Imagine, Ocean, historic early game industry videos

Obviously I know the people in these videos. Sadly a few of them are now dead, which is the first thing that comes to my mind when I see them, past colleagues who are no more.

The first part, unfortunately, has no sound. And the Google video link they give does not work. A big pity. The second and third parts have sound.

Edited to say, here it is in one full video with sound.

2 comments ↓

#1 Rob on 09.21.09 at 9:48 am

I was actually looking for the “Commercial Breaks” video after reading about it on World of Spectrum a few weeks ago. I couldn’t find anything then, so it’s nice to see they are available. A fascinating slice of video games history :)

#2 AC on 09.23.09 at 9:57 am

I found the game pirate investigation at the open market quite informative. The message that I obtained from viewing these is that a number of the early software games industry faced financial threat from pirate companies who copied successful games and then sold them to the general market for a cheaper price. The important message here is the need for a robust attitude towards those that abuse the rights of others.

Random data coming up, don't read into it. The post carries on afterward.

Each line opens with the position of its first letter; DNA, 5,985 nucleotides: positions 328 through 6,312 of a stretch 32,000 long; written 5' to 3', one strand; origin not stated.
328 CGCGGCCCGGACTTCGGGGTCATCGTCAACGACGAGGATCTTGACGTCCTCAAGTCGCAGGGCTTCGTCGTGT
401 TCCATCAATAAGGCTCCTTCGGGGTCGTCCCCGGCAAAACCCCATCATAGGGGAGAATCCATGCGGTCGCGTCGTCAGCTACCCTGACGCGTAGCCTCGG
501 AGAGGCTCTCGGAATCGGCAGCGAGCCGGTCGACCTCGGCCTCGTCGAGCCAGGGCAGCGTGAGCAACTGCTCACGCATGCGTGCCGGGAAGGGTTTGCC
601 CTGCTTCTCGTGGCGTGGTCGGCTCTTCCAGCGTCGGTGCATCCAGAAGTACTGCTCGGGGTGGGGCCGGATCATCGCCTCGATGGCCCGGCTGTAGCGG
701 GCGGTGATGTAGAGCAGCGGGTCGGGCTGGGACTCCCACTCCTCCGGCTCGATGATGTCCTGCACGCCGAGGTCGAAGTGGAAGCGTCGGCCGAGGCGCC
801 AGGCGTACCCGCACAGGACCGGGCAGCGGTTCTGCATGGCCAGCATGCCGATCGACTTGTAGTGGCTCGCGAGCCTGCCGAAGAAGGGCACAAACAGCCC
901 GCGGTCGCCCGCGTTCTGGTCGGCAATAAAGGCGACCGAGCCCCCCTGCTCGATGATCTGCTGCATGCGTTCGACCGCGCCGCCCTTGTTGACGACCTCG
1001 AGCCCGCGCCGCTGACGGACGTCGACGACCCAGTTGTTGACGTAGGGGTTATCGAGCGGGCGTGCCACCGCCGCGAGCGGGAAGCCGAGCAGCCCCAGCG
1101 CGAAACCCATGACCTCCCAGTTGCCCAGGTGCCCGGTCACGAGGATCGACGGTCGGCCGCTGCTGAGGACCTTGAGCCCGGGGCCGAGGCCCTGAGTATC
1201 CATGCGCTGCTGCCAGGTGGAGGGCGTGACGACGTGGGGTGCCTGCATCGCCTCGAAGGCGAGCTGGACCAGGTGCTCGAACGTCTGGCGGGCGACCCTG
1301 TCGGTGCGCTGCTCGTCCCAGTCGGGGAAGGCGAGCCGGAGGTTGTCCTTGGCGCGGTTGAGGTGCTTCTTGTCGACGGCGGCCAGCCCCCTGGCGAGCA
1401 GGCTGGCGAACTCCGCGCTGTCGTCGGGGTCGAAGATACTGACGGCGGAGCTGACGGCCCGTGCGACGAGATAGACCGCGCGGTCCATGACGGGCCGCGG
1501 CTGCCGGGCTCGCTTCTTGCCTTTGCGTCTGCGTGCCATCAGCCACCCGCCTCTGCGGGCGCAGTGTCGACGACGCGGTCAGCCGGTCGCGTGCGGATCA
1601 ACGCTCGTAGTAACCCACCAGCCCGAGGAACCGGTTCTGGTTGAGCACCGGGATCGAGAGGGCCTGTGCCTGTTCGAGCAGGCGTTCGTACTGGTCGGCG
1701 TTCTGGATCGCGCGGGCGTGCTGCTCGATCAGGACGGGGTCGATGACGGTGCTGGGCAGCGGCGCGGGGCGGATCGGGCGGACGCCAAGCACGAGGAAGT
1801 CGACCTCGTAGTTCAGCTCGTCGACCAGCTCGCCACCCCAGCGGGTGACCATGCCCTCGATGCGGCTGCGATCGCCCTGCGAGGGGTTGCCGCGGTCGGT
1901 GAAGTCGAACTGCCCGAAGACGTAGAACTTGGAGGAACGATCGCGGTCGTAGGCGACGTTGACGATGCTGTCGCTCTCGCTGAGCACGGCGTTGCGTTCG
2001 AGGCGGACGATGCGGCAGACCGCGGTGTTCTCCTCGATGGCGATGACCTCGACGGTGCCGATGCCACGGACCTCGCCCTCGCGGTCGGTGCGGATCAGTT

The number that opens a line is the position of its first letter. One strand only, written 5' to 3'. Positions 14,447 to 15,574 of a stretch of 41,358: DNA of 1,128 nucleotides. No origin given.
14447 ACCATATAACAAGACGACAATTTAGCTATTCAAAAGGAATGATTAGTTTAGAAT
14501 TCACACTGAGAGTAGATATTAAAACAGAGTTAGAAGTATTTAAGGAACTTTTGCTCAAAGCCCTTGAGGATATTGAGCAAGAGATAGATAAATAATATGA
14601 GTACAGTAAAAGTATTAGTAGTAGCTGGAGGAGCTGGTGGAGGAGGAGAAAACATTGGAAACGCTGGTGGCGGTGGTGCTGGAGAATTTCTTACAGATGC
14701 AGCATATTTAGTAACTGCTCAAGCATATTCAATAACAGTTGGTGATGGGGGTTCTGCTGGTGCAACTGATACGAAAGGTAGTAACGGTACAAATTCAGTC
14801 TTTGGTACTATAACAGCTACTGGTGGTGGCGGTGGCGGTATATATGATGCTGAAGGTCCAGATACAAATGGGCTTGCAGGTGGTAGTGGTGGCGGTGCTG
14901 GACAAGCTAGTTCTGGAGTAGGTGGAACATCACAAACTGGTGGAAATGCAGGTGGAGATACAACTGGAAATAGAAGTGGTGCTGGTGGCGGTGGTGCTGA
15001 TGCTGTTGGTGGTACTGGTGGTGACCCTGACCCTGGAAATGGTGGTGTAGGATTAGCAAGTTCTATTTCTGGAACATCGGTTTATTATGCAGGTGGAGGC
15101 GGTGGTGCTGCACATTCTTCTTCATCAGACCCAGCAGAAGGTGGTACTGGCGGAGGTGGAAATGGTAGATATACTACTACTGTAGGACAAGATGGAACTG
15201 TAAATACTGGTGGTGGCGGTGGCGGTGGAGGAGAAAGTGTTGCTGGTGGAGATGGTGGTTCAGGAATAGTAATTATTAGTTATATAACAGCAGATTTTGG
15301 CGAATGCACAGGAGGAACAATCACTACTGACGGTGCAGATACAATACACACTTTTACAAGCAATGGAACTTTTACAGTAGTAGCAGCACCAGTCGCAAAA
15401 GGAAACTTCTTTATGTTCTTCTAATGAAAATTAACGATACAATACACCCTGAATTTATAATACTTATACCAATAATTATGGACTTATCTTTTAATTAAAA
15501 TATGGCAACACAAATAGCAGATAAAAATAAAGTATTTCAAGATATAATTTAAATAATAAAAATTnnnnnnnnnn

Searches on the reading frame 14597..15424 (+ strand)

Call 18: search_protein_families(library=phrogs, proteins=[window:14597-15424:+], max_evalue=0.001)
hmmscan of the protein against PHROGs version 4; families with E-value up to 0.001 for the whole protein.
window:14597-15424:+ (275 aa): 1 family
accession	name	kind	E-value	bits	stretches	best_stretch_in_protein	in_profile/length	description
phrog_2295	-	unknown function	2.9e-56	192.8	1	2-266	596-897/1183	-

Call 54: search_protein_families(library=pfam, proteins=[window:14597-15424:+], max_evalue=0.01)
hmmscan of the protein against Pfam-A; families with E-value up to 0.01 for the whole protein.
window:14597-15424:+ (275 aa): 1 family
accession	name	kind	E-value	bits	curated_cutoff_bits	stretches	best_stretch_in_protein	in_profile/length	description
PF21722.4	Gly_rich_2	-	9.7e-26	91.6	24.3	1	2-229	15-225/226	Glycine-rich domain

YouTube recently came to an agreement with musicians and song writers pertaining to people who use their music in their online videos. The rights of game developers and game producers should be the same, especially with online browser games. That are very vulnerable to being stolen.

However, there appears to be a similarity with how some browser games, like Travian of Travian Games http://www.traviangames.com/content/what-we-do, a game that originated with Tribal Wars of Inno Games http://www.innogames.de/en/, become a clone that dominates the workings of many online browser games today. In this respect society appears to have learnt very little from the experiences of these early computer game companies. The pirates still exist, it is just that their repackaging has become more capable of disguising this from less informed viewers.

AC

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